BRICS’ share in global economy overtakes G7 – Russian central bank

RT, January 30, 2024 —

Following the addition of new members, the group now accounts for 35% of the world’s GDP in PPP terms, Elvira Nabiullina has said.

The BRICS states have overtaken the G7 in terms of share in global GDP in PPP terms, the head of the Russian central bank, Elvira Nabiullina, told RIA Novosti in an interview on Monday.

According to the central bank chief, with the addition of the new members, the group’s share in global output rose from 31% to 35% as of the end of 2023.

The metric that Nabiullina is using is called GDP in terms of PPP, or purchasing power parity. PPP is a metric popular with many economists that compares economic productivity and standards of living between countries by adjusting for the differences in the cost of goods and services.

“BRICS economies are developing quite quickly,” Nabiullina said, stressing that that the group is playing an important role in the world.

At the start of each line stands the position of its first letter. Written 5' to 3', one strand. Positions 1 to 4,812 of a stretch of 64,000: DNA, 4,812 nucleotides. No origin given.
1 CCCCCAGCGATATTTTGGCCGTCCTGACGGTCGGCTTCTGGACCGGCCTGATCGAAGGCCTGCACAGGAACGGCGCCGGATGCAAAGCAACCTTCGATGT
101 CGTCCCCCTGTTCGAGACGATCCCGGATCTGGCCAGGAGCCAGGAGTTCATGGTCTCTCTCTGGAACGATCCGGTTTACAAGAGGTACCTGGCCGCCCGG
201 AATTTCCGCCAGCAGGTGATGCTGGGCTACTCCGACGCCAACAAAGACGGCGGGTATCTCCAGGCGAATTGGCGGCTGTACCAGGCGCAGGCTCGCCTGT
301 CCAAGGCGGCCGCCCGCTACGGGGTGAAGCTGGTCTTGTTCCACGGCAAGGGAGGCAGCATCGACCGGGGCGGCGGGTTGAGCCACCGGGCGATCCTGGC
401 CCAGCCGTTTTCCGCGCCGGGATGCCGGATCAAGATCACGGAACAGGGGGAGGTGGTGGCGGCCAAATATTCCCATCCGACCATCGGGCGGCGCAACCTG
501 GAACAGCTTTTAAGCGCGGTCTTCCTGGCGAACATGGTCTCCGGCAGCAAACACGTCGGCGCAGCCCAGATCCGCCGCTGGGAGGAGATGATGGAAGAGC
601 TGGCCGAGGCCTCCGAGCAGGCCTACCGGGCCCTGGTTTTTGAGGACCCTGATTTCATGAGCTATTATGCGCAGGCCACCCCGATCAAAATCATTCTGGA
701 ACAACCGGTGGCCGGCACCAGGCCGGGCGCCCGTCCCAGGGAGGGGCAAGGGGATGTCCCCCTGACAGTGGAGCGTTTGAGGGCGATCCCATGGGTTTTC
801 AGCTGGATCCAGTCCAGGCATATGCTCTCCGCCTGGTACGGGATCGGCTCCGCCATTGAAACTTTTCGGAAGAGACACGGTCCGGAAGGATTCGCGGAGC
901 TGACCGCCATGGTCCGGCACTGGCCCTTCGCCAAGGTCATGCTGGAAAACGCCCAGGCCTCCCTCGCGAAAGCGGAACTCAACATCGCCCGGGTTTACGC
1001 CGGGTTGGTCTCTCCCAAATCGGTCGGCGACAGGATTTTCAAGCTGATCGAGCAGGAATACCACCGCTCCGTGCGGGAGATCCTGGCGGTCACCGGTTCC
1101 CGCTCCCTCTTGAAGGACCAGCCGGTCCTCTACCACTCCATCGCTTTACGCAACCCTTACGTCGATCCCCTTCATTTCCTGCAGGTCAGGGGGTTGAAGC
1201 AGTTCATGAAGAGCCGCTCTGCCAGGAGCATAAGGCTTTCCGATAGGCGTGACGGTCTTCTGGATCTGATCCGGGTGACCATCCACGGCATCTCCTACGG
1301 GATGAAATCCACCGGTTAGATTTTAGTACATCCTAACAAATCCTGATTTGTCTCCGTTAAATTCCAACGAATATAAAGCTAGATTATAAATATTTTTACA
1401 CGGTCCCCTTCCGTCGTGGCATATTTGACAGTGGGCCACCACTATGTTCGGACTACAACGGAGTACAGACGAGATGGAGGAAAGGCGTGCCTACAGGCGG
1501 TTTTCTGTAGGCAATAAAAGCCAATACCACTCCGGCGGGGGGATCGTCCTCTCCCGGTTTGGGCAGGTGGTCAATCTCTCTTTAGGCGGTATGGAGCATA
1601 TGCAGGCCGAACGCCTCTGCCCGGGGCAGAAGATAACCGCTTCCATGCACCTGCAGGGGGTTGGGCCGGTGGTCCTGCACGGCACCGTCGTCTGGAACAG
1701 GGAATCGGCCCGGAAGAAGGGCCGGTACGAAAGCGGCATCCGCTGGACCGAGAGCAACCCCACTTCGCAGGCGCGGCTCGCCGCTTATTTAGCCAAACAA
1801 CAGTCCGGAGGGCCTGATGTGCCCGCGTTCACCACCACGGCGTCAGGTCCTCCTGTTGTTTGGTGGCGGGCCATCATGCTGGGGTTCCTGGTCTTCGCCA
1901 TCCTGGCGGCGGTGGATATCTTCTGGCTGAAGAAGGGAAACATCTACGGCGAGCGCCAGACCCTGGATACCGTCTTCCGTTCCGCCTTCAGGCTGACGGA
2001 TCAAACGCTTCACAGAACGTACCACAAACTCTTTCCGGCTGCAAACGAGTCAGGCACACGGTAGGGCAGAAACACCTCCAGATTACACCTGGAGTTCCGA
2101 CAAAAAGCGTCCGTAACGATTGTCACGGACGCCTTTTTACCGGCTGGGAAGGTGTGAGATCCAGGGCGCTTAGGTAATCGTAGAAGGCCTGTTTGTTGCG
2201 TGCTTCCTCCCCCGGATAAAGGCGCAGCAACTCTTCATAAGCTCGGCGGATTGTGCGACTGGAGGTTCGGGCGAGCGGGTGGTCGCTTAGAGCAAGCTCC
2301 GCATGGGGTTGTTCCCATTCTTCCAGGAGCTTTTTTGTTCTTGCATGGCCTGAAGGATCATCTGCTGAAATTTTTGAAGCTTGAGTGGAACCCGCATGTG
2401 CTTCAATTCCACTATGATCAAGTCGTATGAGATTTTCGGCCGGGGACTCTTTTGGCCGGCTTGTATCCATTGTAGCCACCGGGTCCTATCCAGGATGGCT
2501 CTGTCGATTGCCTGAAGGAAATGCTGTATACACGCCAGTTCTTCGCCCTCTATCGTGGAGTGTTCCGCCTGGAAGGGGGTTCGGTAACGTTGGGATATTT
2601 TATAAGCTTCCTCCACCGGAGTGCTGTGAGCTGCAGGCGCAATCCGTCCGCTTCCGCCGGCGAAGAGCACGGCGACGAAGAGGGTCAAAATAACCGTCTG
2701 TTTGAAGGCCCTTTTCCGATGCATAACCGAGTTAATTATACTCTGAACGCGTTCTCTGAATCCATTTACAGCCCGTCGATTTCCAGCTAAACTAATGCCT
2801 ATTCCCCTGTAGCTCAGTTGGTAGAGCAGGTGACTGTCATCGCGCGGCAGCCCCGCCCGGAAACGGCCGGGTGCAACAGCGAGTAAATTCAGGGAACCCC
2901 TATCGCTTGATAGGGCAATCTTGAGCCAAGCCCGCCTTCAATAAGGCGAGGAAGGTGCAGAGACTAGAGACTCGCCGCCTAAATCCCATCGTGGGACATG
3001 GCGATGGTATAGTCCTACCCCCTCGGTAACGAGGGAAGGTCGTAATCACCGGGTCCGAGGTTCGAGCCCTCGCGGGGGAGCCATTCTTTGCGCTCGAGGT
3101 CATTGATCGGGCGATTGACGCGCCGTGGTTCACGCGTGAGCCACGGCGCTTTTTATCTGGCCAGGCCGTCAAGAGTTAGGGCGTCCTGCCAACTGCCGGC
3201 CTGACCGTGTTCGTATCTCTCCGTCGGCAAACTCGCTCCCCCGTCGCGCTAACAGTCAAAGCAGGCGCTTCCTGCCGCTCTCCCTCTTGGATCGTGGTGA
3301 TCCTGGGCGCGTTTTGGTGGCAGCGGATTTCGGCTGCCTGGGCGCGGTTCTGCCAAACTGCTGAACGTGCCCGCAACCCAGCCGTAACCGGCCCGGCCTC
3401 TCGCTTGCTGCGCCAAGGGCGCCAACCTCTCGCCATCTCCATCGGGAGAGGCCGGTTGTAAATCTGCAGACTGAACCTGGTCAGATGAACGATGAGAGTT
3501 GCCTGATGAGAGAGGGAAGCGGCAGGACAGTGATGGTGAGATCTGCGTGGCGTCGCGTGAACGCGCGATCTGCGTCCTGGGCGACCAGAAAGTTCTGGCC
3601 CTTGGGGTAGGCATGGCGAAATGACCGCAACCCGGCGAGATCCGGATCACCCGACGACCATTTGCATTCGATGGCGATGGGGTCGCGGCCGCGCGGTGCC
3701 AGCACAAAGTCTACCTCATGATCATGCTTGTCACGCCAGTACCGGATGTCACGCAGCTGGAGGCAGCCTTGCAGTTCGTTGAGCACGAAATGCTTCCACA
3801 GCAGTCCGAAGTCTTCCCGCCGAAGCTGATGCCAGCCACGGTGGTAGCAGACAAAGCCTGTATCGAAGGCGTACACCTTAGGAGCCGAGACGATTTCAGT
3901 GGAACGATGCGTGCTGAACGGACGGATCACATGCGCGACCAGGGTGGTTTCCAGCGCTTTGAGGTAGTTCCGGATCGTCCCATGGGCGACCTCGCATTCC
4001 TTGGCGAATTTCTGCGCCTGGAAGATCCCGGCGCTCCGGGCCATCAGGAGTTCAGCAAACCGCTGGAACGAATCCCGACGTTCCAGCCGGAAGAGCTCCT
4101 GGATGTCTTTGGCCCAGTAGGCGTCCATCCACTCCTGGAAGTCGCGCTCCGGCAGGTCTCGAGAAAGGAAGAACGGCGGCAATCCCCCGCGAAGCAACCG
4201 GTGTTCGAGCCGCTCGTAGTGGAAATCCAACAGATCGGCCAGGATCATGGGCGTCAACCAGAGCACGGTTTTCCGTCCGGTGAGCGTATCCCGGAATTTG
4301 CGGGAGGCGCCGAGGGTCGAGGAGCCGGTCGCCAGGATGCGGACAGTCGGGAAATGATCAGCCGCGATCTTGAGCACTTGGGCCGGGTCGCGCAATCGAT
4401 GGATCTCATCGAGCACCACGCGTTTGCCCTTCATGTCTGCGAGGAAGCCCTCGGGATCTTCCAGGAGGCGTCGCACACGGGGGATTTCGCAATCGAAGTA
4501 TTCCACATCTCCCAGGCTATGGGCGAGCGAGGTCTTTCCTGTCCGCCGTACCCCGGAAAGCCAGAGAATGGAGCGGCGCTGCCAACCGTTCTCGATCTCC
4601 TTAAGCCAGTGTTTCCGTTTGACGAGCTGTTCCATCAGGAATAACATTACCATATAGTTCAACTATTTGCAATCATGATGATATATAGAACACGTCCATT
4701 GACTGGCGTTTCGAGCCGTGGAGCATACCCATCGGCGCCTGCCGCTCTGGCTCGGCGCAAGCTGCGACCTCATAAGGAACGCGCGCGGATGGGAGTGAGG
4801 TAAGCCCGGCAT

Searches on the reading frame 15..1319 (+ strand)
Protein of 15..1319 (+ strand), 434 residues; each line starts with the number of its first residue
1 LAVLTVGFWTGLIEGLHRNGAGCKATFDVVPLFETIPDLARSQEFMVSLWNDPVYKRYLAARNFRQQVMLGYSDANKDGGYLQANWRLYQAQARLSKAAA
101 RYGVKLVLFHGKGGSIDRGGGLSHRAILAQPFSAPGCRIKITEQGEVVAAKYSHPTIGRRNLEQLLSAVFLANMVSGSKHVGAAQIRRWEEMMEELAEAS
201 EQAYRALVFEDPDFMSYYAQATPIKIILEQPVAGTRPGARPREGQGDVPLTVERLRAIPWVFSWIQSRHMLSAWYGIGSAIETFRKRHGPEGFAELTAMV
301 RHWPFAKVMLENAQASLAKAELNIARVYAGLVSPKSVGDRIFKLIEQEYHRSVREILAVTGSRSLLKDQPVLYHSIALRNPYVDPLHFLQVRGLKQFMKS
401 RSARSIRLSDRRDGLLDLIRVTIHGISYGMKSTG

Last year saw a groundbreaking expansion of the group. Previously comprising Brazil, Russia, India, China, and South Africa, the economic bloc decided to admit Saudi Arabia, Iran, Ethiopia, Egypt, Argentina, and the United Arab Emirates, while leaving the door open to accepting new members.

Although Argentina officially accepted the invitation and was set to join on January 1 of this year, newly elected President Javier Milei reversed the decision, vowing to pursue closer ties with the West instead.

With the addition of five new nations, BRICS is poised to command more than 40% of global crude oil production, while its population will amount to nearly 3.6 billion – almost half of the world’s total.

Numerous other states have expressed interest in becoming members of BRICS, while some have already formally submitted applications. The latter group includes Venezuela, Thailand, Senegal, Cuba, Kazakhstan, Belarus, Bahrain, and Pakistan.

According to data from the IMF, the G7’s share in global GDP in terms of PPP has been on a steady decline over the past several years, dropping from 50.42% in 1982 to 30.39% in 2022. The Washington-based institution expects the figure to edge lower to 29.44% this year.

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